Neuropathy - Numbness After Chemo

Neuropathy is the general term for pain or discomfort caused by damage to the nerves of the peripheral nervous system. Your peripheral nervous system brings signals from the brain and spinal cord to other parts of the body, such as the hands and feet. Damage to those nerves can affect the way the body sends signals to muscles, joints, skin, and internal organs, and cause symptoms including pain, numbness, tingling, and loss of sensation.

Chemotherapy-associated neuropathy can start any time after treatment begins, and it may worsen as treatment continues. The feeling of numbness usually starts from toes to fingers, and may extend to arms and legs.

Numbness and tingling is the most common symptom, other symptoms may include:

  • Stabbing pain that may come and go
  • Burning
  • Muscle weakness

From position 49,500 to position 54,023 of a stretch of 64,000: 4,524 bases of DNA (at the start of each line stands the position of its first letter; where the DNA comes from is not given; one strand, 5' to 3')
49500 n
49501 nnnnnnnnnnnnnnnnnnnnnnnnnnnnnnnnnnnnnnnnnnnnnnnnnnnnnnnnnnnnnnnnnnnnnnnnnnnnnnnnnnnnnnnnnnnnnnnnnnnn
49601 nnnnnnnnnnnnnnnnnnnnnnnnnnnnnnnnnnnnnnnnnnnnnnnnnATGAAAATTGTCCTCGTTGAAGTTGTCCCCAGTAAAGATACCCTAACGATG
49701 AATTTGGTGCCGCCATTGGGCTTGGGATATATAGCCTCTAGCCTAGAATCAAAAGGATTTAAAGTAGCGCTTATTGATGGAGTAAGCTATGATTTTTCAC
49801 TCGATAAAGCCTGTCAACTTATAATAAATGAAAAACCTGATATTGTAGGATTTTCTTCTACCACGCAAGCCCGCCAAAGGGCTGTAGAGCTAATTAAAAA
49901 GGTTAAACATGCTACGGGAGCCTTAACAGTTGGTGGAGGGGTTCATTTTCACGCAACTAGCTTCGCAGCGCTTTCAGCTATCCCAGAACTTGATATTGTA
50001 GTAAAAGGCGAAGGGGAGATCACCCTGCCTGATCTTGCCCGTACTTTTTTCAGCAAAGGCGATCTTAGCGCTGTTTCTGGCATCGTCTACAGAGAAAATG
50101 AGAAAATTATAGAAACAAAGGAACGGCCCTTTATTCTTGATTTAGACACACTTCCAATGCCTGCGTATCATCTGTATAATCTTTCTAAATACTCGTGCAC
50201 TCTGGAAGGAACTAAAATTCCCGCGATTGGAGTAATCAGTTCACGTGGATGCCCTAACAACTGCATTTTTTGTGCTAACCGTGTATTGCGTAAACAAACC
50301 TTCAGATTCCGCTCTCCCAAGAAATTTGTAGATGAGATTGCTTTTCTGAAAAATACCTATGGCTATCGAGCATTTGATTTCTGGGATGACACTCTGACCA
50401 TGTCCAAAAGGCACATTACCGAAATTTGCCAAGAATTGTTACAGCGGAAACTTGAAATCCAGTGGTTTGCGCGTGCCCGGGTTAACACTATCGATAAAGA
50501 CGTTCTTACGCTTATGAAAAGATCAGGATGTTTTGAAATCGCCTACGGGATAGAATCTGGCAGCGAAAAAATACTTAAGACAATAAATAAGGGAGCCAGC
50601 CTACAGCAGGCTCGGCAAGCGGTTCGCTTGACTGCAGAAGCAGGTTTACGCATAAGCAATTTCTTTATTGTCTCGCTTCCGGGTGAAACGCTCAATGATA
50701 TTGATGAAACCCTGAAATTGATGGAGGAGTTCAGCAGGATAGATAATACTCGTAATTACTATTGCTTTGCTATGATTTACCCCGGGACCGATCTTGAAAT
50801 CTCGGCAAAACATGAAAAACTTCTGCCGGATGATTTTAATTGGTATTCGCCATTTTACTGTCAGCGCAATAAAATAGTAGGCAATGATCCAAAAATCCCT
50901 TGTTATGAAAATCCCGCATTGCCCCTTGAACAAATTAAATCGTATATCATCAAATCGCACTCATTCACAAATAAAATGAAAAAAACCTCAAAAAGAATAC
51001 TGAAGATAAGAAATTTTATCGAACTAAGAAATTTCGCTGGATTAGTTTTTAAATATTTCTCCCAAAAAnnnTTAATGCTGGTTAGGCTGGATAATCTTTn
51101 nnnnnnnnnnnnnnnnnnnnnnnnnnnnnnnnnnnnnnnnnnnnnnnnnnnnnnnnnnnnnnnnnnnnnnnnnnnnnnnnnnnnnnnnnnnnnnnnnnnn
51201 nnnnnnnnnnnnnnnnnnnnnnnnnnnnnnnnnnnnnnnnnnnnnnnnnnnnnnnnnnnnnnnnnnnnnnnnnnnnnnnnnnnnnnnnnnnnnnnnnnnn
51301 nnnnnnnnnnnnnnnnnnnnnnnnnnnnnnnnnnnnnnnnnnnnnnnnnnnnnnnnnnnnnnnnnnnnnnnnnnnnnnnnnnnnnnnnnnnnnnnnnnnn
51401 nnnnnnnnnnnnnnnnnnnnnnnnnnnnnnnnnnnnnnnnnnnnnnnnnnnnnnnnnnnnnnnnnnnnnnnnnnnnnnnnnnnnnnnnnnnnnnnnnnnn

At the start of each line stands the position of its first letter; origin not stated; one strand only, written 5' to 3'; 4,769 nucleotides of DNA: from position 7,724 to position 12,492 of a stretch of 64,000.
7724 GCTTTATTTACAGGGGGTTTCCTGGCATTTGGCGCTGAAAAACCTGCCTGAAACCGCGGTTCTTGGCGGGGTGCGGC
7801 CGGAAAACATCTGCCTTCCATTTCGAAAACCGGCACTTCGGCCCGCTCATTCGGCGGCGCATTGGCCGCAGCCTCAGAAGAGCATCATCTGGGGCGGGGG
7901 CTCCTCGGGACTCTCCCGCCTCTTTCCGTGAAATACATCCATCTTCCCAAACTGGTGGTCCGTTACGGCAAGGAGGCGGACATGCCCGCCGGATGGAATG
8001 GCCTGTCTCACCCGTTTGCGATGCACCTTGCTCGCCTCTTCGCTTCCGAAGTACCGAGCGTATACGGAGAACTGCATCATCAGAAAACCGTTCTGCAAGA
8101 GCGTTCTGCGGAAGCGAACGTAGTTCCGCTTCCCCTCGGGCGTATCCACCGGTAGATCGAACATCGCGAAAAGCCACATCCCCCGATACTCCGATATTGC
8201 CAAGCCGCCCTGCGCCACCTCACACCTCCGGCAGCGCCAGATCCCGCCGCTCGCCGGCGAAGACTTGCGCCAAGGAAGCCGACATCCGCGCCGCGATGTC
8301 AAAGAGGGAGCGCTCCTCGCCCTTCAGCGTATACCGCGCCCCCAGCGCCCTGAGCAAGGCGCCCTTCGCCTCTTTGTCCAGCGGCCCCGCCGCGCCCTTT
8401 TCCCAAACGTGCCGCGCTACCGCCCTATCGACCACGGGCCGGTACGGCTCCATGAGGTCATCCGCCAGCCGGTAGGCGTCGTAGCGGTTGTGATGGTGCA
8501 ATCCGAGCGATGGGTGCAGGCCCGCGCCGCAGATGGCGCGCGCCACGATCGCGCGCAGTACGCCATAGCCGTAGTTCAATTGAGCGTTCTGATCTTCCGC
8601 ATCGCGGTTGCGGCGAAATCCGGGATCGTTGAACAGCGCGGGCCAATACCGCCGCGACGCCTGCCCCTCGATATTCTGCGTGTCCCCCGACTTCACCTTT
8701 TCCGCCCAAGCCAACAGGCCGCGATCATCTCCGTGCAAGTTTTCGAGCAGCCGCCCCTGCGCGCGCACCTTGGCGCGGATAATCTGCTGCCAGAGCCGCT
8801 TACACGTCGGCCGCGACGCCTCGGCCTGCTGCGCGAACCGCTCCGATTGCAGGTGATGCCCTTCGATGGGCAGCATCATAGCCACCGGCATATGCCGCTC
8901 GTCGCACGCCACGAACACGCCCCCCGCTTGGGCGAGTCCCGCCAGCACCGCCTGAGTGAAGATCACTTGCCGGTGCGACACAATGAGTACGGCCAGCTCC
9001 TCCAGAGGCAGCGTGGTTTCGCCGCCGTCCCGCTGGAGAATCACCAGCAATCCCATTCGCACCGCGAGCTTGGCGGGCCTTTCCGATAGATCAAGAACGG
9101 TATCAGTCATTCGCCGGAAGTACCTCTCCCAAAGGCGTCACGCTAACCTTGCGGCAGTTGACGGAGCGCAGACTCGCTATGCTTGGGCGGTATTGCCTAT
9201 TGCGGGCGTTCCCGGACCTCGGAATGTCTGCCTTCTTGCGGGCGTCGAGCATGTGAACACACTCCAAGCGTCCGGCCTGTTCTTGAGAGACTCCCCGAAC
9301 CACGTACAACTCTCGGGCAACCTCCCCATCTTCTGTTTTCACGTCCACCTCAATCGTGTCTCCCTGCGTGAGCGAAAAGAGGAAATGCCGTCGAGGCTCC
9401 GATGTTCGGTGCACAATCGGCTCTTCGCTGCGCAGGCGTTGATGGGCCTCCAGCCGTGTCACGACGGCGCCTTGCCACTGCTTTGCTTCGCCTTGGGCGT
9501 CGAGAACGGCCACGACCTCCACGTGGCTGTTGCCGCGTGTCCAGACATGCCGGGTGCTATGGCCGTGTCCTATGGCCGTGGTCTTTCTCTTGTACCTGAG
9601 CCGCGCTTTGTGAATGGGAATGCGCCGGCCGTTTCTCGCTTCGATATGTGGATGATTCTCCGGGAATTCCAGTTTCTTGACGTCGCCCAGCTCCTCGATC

• Numbness in the affected areas or an inability to feel pressure or sense hot or cold temperatures
  • Trouble keeping your balance

How to relieve?

Simple comfort measures include massage, flexible splints and lotions/creams. It’s ideal to give protection to your feet by wearing thick socks and soft soled shoes. You may also get some prescription from your health provider to relieve the discomfort.

More importantly, you will need to discuss with your medical team about the Neuropathy, so your medical team can assess to delay your next treatment or not.






* The Content is not intended to be a substitute for professional medical advice, diagnosis, or treatment. Always seek the advice of your physician or other qualified health provider with any questions you may have regarding a medical condition.